Although companies led by women perform three times better than the S&P 500, only 4 percent of the CEOs of the current Fortune 500 are female.
The number is especially baffling when you consider that just more than half of all management, professional and related positions (51.5 percent) are held by women, according to the women’s research firm, Catalyst.
A new report from LeanIn and McKinsey finds that women face a number of barriers climbing the ladder to the C-Suite. One example: For every 100 women promoted to manager, 130 men are promoted.
Here are some of the key takeaways from the report:
1. As you go up the corporate ladder, there are fewer women available to promote. Women comprise just under half of all entry-level workers, but by the senior vice president level, they represent less than a quarter of workers.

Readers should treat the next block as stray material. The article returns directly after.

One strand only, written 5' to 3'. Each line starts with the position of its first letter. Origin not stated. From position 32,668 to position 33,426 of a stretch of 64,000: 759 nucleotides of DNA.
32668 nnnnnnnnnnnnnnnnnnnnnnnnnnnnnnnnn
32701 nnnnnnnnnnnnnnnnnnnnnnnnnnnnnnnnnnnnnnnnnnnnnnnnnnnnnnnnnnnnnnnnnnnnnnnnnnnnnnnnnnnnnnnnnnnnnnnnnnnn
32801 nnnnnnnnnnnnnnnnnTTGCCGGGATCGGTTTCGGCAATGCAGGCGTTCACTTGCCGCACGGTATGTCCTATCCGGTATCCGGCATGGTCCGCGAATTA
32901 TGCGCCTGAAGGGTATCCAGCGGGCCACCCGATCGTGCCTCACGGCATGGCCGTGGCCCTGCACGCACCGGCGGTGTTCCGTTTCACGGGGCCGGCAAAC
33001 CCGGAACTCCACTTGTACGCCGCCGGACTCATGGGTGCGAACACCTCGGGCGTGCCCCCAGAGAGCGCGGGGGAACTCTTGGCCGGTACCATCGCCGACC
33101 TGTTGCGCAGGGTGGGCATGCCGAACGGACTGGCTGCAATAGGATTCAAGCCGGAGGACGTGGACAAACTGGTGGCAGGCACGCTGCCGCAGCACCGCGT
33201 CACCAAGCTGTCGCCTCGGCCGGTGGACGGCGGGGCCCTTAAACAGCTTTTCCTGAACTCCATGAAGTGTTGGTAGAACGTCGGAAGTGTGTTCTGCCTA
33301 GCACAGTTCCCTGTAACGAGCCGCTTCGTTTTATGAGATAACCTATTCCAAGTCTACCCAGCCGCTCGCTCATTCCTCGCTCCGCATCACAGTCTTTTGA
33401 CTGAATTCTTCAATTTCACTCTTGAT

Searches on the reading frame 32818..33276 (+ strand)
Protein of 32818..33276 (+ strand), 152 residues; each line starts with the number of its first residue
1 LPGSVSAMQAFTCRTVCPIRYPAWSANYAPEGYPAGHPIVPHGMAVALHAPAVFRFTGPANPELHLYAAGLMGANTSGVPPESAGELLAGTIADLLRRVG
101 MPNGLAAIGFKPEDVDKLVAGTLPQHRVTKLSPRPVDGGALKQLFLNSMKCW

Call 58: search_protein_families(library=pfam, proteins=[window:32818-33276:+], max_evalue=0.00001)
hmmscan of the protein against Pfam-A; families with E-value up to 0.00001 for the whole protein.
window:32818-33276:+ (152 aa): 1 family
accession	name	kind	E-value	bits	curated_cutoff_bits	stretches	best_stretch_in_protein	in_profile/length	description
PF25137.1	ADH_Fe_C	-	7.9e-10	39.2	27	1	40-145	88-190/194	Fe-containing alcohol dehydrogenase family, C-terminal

2. Women get more pushback when they negotiate. While conventional wisdom holds that women don’t get promotions and raises because they’re not asking for them, this report finds that women are more likely than men to lobby for more money or responsibility. However, they’re less likely to be promoted and 30 percent are more likely to receive negative feedback during those negotiations.
3. Women are less likely to be sponsored by senior leaders. Perhaps because women are more likely to have a mostly female business network, they’re less likely to have a sponsor within the company that can help them advance.
4. Fewer women want the top gig. Women not only think it’s less likely that they’ll be able to become a top executive, but they also see fewer benefits to landing that role. They’re also more likely to worry about managing both work and family commitments.